1
$\begingroup$

I have a cooking thermometer that looks like a 10-15 cm long metal rod, that can be inserted into the thing you want to measure the temperature of:

Cooking thermometer

When inserted into boiling water, I observed that the reported temperature is invariably between 5 and 15°C lower when the tip is touching the container, than when I hold it a few millimeters above the bottom of the container without touching it (allowing a few seconds for the temperature readings to stabilize).

This is a bit surprising to me, as I expected it to (more or less) average temperature over the length of the metal rod ; the temperature of the container itself, while probably a little lower, should not have influenced the results this much.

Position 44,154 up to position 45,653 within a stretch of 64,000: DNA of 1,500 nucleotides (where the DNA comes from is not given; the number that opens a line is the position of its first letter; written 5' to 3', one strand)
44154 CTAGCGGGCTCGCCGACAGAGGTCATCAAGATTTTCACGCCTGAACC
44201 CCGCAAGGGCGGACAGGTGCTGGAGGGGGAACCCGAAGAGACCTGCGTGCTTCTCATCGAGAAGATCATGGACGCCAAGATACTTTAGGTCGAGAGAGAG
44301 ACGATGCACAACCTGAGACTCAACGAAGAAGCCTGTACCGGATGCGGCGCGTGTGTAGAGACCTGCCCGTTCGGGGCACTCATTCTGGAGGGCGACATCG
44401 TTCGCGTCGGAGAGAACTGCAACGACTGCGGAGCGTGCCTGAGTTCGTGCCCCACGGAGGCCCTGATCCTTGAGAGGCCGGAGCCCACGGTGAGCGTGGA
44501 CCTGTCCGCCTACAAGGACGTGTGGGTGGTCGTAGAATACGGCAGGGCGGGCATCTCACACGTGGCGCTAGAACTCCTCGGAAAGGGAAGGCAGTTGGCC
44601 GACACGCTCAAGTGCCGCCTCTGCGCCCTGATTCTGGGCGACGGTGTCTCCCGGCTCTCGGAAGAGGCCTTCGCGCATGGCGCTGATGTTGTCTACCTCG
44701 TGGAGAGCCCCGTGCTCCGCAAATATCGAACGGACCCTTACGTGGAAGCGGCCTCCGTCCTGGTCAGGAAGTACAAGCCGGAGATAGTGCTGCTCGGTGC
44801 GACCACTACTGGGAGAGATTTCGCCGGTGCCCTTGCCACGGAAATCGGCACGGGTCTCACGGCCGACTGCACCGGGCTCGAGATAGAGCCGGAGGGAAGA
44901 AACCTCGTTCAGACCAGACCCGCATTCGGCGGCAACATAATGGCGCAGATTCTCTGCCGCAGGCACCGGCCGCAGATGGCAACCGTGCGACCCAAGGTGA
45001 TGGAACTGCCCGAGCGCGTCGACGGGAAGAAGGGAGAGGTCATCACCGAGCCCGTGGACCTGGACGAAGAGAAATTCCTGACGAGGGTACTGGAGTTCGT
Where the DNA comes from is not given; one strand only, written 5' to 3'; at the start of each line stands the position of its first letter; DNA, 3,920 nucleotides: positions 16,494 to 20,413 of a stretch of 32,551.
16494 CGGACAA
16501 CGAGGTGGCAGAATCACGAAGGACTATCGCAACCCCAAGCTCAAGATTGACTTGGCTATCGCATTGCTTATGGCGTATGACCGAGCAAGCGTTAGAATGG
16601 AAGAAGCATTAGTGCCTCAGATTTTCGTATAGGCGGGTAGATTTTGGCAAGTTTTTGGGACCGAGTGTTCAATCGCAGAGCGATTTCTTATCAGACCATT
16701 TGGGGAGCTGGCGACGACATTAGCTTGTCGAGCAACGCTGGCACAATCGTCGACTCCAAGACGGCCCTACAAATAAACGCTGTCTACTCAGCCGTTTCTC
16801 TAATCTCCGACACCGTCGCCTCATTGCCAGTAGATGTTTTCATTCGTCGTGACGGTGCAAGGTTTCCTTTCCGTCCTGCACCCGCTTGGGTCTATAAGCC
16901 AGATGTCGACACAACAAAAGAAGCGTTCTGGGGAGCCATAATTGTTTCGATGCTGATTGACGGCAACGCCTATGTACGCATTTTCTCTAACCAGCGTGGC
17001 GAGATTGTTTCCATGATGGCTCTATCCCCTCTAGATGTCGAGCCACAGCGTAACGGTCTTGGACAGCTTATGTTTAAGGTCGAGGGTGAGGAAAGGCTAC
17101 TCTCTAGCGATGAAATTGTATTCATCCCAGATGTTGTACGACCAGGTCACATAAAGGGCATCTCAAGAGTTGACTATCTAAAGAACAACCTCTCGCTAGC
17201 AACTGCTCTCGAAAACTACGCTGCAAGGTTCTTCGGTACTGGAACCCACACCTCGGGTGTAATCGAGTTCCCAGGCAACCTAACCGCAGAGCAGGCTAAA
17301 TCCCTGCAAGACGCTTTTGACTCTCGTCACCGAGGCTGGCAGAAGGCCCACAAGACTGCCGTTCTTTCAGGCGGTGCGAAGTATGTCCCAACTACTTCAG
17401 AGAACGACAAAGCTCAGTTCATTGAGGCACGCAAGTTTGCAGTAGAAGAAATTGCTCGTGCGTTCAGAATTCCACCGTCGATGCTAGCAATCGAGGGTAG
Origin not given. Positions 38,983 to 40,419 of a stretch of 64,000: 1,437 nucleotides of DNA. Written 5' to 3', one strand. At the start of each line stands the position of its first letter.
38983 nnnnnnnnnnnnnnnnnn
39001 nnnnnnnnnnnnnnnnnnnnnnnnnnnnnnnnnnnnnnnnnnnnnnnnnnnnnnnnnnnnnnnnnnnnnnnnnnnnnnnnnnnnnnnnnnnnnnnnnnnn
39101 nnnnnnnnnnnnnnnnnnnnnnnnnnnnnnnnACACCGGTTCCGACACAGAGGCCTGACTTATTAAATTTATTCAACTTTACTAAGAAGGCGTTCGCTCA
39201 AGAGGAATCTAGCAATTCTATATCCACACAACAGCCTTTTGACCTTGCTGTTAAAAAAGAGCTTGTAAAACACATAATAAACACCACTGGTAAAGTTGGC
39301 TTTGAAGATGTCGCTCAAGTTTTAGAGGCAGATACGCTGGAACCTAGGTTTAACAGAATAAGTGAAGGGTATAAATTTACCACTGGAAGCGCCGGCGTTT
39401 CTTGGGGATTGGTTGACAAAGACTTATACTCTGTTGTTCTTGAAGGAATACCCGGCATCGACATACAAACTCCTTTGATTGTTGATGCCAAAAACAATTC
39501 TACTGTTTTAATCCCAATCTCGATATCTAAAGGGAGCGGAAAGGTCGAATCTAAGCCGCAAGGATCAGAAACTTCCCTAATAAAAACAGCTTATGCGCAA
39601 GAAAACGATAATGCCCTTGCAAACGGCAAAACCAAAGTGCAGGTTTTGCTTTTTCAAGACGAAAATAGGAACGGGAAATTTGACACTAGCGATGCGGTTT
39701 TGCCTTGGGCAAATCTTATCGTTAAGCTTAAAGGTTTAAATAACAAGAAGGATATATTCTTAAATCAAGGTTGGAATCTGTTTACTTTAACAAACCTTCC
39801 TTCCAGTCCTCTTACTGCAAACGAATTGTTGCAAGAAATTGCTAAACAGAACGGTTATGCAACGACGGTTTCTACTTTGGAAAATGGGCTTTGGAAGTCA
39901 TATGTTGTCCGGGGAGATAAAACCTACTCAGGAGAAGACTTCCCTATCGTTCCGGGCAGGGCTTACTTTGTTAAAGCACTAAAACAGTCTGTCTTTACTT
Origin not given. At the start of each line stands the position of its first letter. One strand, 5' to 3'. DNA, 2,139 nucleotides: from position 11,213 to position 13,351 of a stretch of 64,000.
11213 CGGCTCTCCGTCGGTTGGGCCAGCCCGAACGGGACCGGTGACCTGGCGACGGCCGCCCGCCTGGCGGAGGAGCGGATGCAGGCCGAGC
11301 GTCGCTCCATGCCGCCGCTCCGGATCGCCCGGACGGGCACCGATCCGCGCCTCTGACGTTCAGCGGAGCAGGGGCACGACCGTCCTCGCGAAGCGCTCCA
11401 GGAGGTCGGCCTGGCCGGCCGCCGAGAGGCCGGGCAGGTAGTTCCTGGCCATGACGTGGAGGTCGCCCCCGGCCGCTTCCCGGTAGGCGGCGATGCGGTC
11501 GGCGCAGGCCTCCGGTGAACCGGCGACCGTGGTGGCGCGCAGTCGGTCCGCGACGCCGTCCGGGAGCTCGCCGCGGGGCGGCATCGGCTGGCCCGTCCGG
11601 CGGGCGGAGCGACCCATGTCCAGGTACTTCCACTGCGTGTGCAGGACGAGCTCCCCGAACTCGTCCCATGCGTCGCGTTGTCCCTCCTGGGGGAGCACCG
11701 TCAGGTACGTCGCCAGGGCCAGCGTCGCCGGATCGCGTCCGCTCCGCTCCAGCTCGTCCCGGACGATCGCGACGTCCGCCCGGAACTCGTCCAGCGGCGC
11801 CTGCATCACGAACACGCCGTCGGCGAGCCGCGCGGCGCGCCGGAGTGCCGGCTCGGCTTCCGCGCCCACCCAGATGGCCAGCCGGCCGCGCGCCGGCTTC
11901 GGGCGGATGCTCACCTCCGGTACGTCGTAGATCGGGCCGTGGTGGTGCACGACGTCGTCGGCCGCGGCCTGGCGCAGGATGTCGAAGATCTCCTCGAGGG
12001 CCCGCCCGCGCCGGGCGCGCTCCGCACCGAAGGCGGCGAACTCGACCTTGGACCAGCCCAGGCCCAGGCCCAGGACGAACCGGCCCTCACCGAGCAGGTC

How does such a thermometer work, and why does that happen?

$\endgroup$
  • 2
    $\begingroup$ Re, "I expected it to...average [the] temperature over the length of the...rod." If that's a meat thermometer, then that's not what the cook wants to know. The cook wants to know the temperature at the center of the steak/bird/burger/etc. The designers try to make it measure just the temperature of the tip. In the case of an electronic thermometer, that's a pretty easy goal to achieve: Electronic temperature sensors (e.g., thermocouples) can be very small. $\endgroup$ – Solomon Slow Mar 17 at 19:25

Your Answer

By clicking “Post Your Answer”, you agree to our terms of service, privacy policy and cookie policy

Browse other questions tagged or ask your own question.